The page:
Marathon Set; Trustees Leader Dies; New Roles Filled; Grief Support
February 2, 2021 — Boston Marathon set for Oct. 11. Trustees leader Barbara J. Erickson dies. Community Servings names first director of communications. Cape Cod Foundation names first capacity building and strategic partnerships officer. Three nonprofits team to provide grief support following COVID-19.
Boston Marathon Set for Oct. 11
The Boston Athletic Association (BAA), a Boston nonprofit that organizes the annual Boston Marathon, which enables nonprofits to raise millions of dollars to support their causes, recently announced that this year’s race—the 125th
running—normally held on Patriot’s Day in mid-April, will be held on Oct. 11.
“We announce the 2021 Boston Marathon date with a cautious optimism, understanding full well that we will continue to be guided by science and our continued collaborative work with local, city, state, and public health officials,” said Tom Grilk, BAA president and CEO. “If we are able to hold an in-person race in October, the safety of participants, volunteers, spectators, and community members will be paramount.”
The BAA said it will offer a virtual race option this year. Last year’s race, held as a virtual event in October after the coronavirus pandemic initially forced a postponement, raised $32.1 million for 242 nonprofits. While the total raised fell below the record $38.7 million raised the year before, it nonetheless was an impressive achievement for a virtual fundraiser.
Trustees Leader Barbara J. Erickson Dies
Barbara J. Erickson, who since 2012 served as president and CEO of The Trustees, a Boston nonprofit, the country’s oldest conservation nonprofit which cares for more than 100 places in Massachusetts, died last month following a battle with cancer.
The organization said Jocelyn Forbush, who served as acting president and CEO during Erickson’s medical leave, will continue in that role while the board decides on a permanent successor.
Under Erickson’s leadership, visitor attendance at Trustees properties doubled to two million annually while its operating budget nearly doubled. During that time, the organization embarked on partnerships and mergers, including those with the Boston Public Market Kitchen, The FARM Institute, Fruitlands Museum, and deCordova Sculpture Park and Museum.
In a 2019 article in Forbes, she noted, “The historic house tour of 20 years ago is not popular any more. We invested in our houses and created art programs and signature events that trick people into history. As a result, we saw visitation explode: people fall in love with these places and return again and again.”
Peter Coffin, board chair of The Trustees, said, “Ambition, tenacity, and audacious thinking defined Barbara’s presidency. She will be remembered for her strong vision and aspirations for the organization. Personally, she championed leadership by women in the workplace and especially mothers.”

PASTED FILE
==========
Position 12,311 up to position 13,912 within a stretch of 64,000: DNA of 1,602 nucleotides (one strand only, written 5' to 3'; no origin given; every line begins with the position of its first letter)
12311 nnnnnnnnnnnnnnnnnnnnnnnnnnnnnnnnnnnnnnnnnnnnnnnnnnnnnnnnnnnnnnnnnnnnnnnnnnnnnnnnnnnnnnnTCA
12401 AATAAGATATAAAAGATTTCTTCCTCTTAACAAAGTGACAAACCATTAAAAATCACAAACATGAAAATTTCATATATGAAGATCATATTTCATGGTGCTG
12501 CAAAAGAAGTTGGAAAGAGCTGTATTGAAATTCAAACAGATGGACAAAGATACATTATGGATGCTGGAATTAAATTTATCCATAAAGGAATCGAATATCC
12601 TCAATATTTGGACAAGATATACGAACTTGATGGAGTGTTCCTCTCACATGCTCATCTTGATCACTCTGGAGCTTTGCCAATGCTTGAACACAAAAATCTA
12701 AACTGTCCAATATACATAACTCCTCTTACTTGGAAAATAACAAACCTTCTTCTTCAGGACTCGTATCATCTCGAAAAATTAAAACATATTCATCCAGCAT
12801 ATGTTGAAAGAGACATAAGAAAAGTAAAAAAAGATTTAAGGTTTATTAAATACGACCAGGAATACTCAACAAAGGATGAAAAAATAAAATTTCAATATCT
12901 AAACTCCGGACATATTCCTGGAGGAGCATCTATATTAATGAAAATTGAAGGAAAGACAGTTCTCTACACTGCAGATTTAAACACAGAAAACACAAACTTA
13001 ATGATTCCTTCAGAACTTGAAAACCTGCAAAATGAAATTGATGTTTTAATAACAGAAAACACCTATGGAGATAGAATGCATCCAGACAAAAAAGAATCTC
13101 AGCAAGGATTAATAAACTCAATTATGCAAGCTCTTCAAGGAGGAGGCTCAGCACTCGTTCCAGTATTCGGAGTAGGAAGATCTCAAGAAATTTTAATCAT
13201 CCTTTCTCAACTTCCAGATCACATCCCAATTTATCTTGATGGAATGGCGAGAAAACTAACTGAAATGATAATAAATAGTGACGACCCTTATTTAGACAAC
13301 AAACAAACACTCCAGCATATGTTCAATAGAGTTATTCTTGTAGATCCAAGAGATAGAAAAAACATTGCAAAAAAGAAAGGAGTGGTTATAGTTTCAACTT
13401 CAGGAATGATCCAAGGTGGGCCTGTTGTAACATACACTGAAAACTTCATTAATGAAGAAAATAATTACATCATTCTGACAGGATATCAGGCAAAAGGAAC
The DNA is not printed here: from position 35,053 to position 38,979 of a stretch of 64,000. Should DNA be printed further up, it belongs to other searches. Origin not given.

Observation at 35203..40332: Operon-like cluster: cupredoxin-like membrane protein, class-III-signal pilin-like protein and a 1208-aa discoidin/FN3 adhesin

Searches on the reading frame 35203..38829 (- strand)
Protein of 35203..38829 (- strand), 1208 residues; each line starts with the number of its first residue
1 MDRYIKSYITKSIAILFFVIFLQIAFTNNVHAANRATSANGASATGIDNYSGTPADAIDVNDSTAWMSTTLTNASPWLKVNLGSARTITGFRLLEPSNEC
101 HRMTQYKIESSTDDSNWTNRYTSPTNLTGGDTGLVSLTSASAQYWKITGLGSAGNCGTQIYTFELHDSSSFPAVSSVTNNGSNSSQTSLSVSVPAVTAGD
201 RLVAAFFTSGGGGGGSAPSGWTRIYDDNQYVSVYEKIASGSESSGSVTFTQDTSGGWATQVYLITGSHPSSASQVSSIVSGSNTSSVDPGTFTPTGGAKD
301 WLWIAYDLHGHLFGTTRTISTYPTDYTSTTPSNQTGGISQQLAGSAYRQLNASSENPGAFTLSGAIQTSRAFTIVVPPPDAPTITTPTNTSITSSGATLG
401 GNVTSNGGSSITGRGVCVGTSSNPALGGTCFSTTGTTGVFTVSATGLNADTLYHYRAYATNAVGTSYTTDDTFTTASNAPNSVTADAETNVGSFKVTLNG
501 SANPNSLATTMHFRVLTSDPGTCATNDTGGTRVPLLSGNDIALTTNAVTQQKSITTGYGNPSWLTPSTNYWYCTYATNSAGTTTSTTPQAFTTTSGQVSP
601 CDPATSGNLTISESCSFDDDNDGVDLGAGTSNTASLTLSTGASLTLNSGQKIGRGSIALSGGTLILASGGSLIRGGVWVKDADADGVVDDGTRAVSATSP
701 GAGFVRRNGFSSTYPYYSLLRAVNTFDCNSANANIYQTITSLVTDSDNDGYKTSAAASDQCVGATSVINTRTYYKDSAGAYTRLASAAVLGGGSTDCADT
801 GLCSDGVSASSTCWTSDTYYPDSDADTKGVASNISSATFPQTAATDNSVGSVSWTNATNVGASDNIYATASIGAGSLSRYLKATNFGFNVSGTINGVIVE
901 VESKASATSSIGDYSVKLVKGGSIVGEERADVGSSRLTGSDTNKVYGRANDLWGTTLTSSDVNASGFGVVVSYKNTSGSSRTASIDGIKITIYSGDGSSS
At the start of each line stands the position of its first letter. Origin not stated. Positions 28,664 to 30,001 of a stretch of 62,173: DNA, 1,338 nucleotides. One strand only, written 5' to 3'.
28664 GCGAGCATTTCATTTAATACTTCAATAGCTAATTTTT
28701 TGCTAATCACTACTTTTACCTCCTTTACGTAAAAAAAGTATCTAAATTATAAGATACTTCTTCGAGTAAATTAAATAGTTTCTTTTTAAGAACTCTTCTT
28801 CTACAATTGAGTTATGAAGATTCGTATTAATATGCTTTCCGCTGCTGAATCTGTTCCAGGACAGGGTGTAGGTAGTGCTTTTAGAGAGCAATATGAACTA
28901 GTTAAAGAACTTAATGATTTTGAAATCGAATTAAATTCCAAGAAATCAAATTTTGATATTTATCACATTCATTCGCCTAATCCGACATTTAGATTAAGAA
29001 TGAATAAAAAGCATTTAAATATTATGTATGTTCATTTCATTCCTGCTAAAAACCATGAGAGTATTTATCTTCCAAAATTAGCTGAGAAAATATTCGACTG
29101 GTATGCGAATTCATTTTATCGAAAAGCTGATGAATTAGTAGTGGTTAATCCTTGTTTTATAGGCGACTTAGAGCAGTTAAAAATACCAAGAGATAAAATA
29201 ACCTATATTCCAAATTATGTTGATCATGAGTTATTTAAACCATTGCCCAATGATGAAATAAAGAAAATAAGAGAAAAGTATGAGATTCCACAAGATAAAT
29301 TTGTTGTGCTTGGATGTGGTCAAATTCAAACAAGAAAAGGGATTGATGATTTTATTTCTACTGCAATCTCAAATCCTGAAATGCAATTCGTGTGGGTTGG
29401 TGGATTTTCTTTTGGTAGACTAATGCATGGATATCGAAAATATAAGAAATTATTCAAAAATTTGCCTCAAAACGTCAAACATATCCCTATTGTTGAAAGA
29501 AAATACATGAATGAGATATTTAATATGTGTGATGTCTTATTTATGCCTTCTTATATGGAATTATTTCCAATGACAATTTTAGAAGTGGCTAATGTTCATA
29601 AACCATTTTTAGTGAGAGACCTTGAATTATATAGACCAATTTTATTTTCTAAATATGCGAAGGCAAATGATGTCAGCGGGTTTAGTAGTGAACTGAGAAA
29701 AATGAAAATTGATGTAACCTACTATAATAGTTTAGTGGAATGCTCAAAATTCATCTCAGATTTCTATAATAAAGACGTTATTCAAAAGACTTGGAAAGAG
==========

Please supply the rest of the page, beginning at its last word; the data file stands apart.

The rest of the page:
Community Servings Names First Director of Communications
Community Servings, a Boston-based nonprofit provider of medically tailored meals and nutrition services to individuals and families living with critical and chronic illnesses, recently announced that it named Ryan Levasseur to the newly created position of director of communications, responsible for messaging, tone and brand for the nonprofit agency and directs all communications including press, web, print and digital.
Levasseur earlier worked as an account director with Regan Communications and as an associate producer at New England Cable News.
He earned a Bachelor of Science degree in business management from Salem State University.
Cape Cod Foundation Names First Capacity Building and Strategic Partnerships Officer
The Cape Cod Foundation in South Yarmouth recently announced that Caitlin Abber has been hired to be its first capacity building and strategic partnerships officer. In that roll, she will be responsible for developing and sustaining long-term relationships with community stakeholders, program partners, and local nonprofit organizations and expanding the foundation’s Capacity-Building Program, which aims to help key nonprofits reach the next level of operational, programmatic, financial, or organizational maturity.
Abber previously worked in a similar position with CHNA17, a regional health coalition serving Arlington, Belmont, Cambridge, Somerville, Waltham, and Watertown. Most recently she directed youth development, workforce development, and public health education programming at the Allston Brighton Substance Abuse Task Force and Groundwork Lawrence.
She earned a bachelor’s degree in public health and sociology from Brandeis University, and a master’s degree in prevention science from Harvard Graduate School of Education.
Three Nonprofits Team to Provide Grief Support Following COVID-19
Three nonprofits—Jeff’s Place
in Framingham-based that provides free grief support groups for families who have experienced a significant death loss, The Parmenter Foundation in Wayland and Advocates
in Framingham, which provides a broad range of services for people facing life challenges—recently announced a new virtual grief support group for adults coping with loss in the face of the COVID-19 pandemic.
Parmenter provided a $13,000 grant to support the initiative, which will be administered by Advocates. The grief curriculum will be developed by bereavement experts from Jeff’s Place.
“The COVID pandemic and subsequent isolation has presented a unique set of issues for people who have experienced the loss of a loved one. It’s our hope that our virtual support group will help people who are grieving feel less alone in their grief journey,” said Jenny Kaplan, founder and CEO of Jeff’s Place.
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